The nurse is assessing a client who has hypovolemic shock. Which laboratory value indicates that the client is at risk for acidosis?
a. Decreased serum creatinine
b. Increased serum lactic acid
c. Increased urine specific gravity
d. Decreased partial pressure of arterial carbon dioxide
The first manifestations of hypovolemic shock result from compensatory mechanisms. Signs of shock are first evident as changes in cardiovascular function. As shock progresses, changes in skin, respiration, and kidney function progress. The other questions would not identify early stages of shock.
A client brought to the emergency department after a motor vehicle accident is suspected of having internal bleeding. Which question does the nurse ask to determine whether the client is in the early stages of hypovolemic shock?
a. "Are you more thirsty than normal?"
b. "When was the last time you urinated?"
c. "What is your normal heart rate?"
d. "Is your skin usually cool and pale?"
Ringer's lactate is an isotonic solution that acts as a volume expander. Also, the lactate acts as a buffer in the presence of acidosis. The other solutions do not contain any substance that would buffer or correct the client's acidosis.
A client who has acidosis resulting from hypovolemic shock has been prescribed intravenous fluid replacement. Which fluid does the nurse prepare to administer?
a. Normal saline
b. Ringer's lactate
c. 5% dextrose in water
d. 5% dextrose in 0.45% normal saline
Dopamine hydrochloride causes vasoconstriction that in turn increases cardiac output and mean arterial pressure, thereby improving tissue perfusion and oxygenation. Tachycardia is not a desired response but often occurs as a side effect.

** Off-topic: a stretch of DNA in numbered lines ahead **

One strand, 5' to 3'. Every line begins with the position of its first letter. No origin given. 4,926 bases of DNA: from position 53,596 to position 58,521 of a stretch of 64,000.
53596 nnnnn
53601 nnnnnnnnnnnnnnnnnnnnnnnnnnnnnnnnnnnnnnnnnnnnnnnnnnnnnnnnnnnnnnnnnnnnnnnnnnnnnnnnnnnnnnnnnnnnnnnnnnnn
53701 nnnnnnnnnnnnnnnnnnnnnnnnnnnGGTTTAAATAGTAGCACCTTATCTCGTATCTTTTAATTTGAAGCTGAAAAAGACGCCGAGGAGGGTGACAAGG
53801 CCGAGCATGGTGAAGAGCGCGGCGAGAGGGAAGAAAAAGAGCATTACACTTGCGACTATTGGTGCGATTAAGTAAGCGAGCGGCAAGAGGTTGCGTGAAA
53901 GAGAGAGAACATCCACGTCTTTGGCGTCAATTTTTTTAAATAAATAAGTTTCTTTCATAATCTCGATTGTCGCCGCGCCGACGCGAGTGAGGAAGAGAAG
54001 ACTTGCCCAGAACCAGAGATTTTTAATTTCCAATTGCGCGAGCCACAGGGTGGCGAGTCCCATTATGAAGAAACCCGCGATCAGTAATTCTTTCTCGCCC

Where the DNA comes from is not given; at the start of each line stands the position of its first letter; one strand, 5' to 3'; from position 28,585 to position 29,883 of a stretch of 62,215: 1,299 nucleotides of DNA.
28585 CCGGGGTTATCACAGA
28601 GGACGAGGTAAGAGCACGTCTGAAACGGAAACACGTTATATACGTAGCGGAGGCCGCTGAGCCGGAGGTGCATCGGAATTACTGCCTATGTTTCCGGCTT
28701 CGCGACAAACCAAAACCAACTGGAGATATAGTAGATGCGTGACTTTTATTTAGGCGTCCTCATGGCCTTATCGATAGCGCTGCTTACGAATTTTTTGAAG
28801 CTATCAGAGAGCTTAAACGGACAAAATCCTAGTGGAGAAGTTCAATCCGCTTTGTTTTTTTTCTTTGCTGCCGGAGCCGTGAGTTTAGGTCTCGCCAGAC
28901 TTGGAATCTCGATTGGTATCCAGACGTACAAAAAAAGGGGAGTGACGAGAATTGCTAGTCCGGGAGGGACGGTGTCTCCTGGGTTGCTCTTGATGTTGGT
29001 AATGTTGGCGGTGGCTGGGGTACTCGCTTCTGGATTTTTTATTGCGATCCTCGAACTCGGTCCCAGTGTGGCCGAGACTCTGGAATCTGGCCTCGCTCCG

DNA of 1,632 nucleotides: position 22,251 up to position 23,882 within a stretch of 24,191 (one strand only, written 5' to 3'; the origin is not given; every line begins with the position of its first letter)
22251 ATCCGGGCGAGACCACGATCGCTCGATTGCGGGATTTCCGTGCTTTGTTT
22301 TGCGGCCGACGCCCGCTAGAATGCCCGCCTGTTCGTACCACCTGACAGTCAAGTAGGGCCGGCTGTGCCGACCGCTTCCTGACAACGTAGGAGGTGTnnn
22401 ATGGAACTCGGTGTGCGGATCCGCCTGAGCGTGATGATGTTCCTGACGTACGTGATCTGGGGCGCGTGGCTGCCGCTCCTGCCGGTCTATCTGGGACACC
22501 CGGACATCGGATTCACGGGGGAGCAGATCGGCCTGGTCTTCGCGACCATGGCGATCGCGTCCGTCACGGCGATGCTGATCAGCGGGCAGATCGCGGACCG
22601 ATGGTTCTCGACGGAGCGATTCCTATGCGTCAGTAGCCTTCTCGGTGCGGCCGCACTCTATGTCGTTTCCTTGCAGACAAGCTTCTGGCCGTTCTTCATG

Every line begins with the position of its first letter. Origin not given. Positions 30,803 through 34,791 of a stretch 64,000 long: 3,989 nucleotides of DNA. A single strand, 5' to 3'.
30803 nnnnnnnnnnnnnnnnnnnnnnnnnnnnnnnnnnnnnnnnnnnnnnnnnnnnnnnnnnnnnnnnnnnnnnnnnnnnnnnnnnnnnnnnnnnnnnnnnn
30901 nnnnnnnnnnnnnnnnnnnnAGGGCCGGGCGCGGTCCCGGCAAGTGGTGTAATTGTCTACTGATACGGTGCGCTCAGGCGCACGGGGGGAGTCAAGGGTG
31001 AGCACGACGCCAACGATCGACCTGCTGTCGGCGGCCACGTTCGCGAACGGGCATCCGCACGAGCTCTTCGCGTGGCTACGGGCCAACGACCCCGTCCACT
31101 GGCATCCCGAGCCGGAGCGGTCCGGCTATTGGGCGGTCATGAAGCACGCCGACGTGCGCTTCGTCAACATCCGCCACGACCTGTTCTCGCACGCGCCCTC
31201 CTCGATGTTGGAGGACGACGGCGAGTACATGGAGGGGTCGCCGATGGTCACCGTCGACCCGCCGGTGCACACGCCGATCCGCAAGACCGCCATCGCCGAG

The nurse is monitoring a client in hypovolemic shock who has been placed on a dopamine hydrochloride (Intropin) drip. Which manifestation is a desired response to this medication?
a. Decrease in blood pressure
b. Increase in heart rate
c. Increase in cardiac output
d. Decrease in mean arterial pressure
IV therapy for fluid resuscitation is the primary intervention for hypovolemic shock. A dopamine hydrochloride drip is a secondary treatment if the client does not respond to fluids. Aminoglycosides and heparin are given to clients with septic shock
The nurse is caring for a client who has hypovolemic shock. After administering oxygen, what is the priority intervention for this client?
a. Administer an aminoglycoside.
b. Initiate a dopamine hydrochloride (Intropin) drip.
c. Administer crystalloid fluids.
d. Initiate an intravenous heparin drip.
The client receiving sodium nitroprusside should have his or her blood pressure assessed every 15 minutes. Higher doses can cause systemic vasodilation and can increase shock. The nurse should monitor the client's pain, urinary output, and extremities, but these assessments do not directly relate to the nitroprusside infusion.
The nurse is administering prescribed sodium nitroprusside (Nipride) intravenously to a client who has shock. Which nursing intervention is a priority when administering this medication?
a. Ask if the client has chest pain every 30 minutes.
b. Assess the client's blood pressure every 15 minutes.
c. Monitor the client's urinary output every hour.
d. Observe the client's extremities every 4 hours.
Sodium nitroprusside (Nipride) must be protected from light to prevent degradation of the drug. It should be delivered via pump. This medication does not have any effect on respiratory rate. Hypertension is a sign of milrinone (Primacor) overdose.
The nurse is preparing to administer sodium nitroprusside (Nipride) to a client. Which important action related to the administration of this drug does the nurse implement?
a. Assess the client's respiratory rate.
b. Administer the medication with gravity tubing.
c. Protect the medication from light with an opaque bag.
d. Monitor for hypertensive crisis.